As I floated away from my body I was somehow aware of the air molecules, not in a scientific way, but such that there was a connection between the air molecules and what I had become, or rather, what I had always been. In this frame of mind I am always connected to all things. I have also said in conversations about my experience, and continue to assert, that what is really going is so much bigger than anything I had ever experienced in church or in literature through any medium. It transcends the human capacity for expression. In my awareness, I became or returned to being a part of this.
After summing up the feelings of a short lifetime, the thought exchange continued. The question was put in my mind, "Do you want to stay?" The voice seemed to actually ask many questions at once. In the question, I sensed a great many different meanings, "Are you done with this life? Do you want to finish the work you were to do in this life? Do you want your loved ones to experience this grief?" All of this was asked in an instant, a single thought. It is my recollection that the choice was mine, totally of my own free will, but I also have a sense that within the question the repercussions and results of either decision were also known. For each version of the question, the feelings and repercussions of my decision were felt. The feeling of grief my mother felt at the news of my death dominated my feelings. Somewhere beneath this overwhelming feeling of grief however, was a sense of duty and work to do.
While the dialog and images of this exchange seem to have been difficult in some ways, I must emphasize the context of overwhelming compassion and love in which the exchange took place. This was in fact the most peaceful and tranquil moment of my life. I cannot adequately express how natural and good this experience was. In this place, with this being, everything was more than OK. Acceptance and understanding of all my feelings was shared instantly with this being who loved me unconditionally.
The specifics of whatever else was asked is lost on me now, but my response to the question was, "If I go back will I be able to come here later? Will it always be like this?" The answer was immediate, apparently I had decided and the result was instant. There was an oxygen mask on my face, and I was struggling to wake up. I knew they were planning to start CPR on me and I did not want them to do this as my chest was in extreme pain again. I awoke and a paramedic was holding an ammonia inhalant under my nose, having slipped the oxygen mask up, slightly covering my eyes. I awoke to such pain that it defies description. I screamed a weak and dreadful groan. This time the paramedic could hear me; he stopped asking me the same question over and over again. This time, the paramedic was actually talking to me. I remember his new mantra as clear as day, and the rest of my experience is very clear to me. He said, "Don't go back to sleep Mark." He was to repeat this mantra in a well-practiced tone, all the way to the hospital.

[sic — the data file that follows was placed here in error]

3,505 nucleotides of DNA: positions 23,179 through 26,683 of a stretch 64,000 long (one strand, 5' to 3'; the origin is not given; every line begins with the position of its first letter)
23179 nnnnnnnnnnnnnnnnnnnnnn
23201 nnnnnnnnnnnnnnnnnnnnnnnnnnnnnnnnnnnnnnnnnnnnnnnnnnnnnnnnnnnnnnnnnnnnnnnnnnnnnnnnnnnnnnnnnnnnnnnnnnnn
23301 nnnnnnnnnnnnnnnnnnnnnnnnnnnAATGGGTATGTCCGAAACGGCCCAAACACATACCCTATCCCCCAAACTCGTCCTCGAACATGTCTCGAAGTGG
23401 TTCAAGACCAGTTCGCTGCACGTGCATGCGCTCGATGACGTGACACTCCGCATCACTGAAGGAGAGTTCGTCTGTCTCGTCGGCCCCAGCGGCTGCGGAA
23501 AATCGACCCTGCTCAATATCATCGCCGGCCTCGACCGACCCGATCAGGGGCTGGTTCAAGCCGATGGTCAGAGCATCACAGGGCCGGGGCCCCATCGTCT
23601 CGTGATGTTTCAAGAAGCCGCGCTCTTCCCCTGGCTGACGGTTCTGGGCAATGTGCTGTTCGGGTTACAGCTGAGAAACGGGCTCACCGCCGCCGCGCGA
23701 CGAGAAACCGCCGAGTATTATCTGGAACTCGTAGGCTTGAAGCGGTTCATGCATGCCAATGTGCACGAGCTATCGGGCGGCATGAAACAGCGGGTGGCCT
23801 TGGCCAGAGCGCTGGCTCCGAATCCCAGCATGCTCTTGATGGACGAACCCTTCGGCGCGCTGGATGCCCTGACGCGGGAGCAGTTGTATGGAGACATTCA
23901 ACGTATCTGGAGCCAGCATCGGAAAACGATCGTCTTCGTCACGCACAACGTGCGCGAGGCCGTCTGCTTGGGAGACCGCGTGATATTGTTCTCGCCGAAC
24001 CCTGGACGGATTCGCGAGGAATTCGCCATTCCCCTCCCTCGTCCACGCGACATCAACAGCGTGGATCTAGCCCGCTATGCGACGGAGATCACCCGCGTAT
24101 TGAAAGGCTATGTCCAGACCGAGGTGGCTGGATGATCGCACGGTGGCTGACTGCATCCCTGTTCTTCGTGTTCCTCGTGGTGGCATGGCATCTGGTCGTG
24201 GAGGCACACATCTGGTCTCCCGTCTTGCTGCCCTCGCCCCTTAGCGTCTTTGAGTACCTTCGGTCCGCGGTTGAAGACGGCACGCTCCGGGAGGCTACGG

The oxygen was apparently just enough. In spite of the trauma to my chest cavity, I still had one good lung. I believe the working lung was not enough to sustain me due to the pressure of my shoulder joint, and associated hemorrhaging on top of this "good" lung and ribs. The oxygen however, had given my desperately starved brain and blood the boost it needed to remain alive. The paramedic had saved me from death, though I would live to regret both his actions and my decision in the coming months. The pain had returned, with a vengeance.
I remember trying to escape the pain of them putting me on the gurney; I tried sleep but could not, rather just hover between mind numbing pain and the desire to leave my body again, rocking back and forth between the two. The next thing I recall was snow falling on my face as they wheeled, dragged and carried me from the house through the snow to the ambulance. At one point I felt a hard jolt when they either dropped me or the wheels on the gurney hit a large bump.
I cursed loud at this new pain, and I vividly recall by the reaction of the paramedics it was probably the first time they heard my voice. They stopped and one of the men bent down close and put his ear to my mouth. I don't think he heard anything else because he said "What" a couple of times. The purple fuzz returned, I looked into the storm and could feel myself leaving again. I think what I was trying to tell him was that I would die if they kept dropping me. In a way I wanted him to know that I was pissed and would leave if he kept hurting me. No sound came from my lips though; I was busy leaving my body again while he put his ear to my mouth.
They started moving again. The pain was incredible. A few more bumps and I was in the ambulance. Normally, it is a half hour or less ride from Lake Forest to Tahoe Forest Hospital in Truckee, but today the ride was very long and rough. It went on for an eternity. I wanted to sleep so badly. The roads were horrible, it was a blizzard, and the ambulance had snow chains on which shook and rattled my fragile twisted body beyond torment. All the while my paramedic friend repeated his mantra, "How you doing Mark? I need you to stay awake for me OK buddy, we're almost there." About a hundred more "Don't go back to sleep Marks" even the other paramedic started to join in when the oxygen gave me the strength to put up a protest. I think I managed to get out "It doesn't hurt when I sleep" to which the chorus chimed, "we need to stay awake OK buddy". I wanted to take the chains off the ambulance and strangle the medics with them, I wanted to just lay outside in the snow. I wanted to sleep.
NDE Cases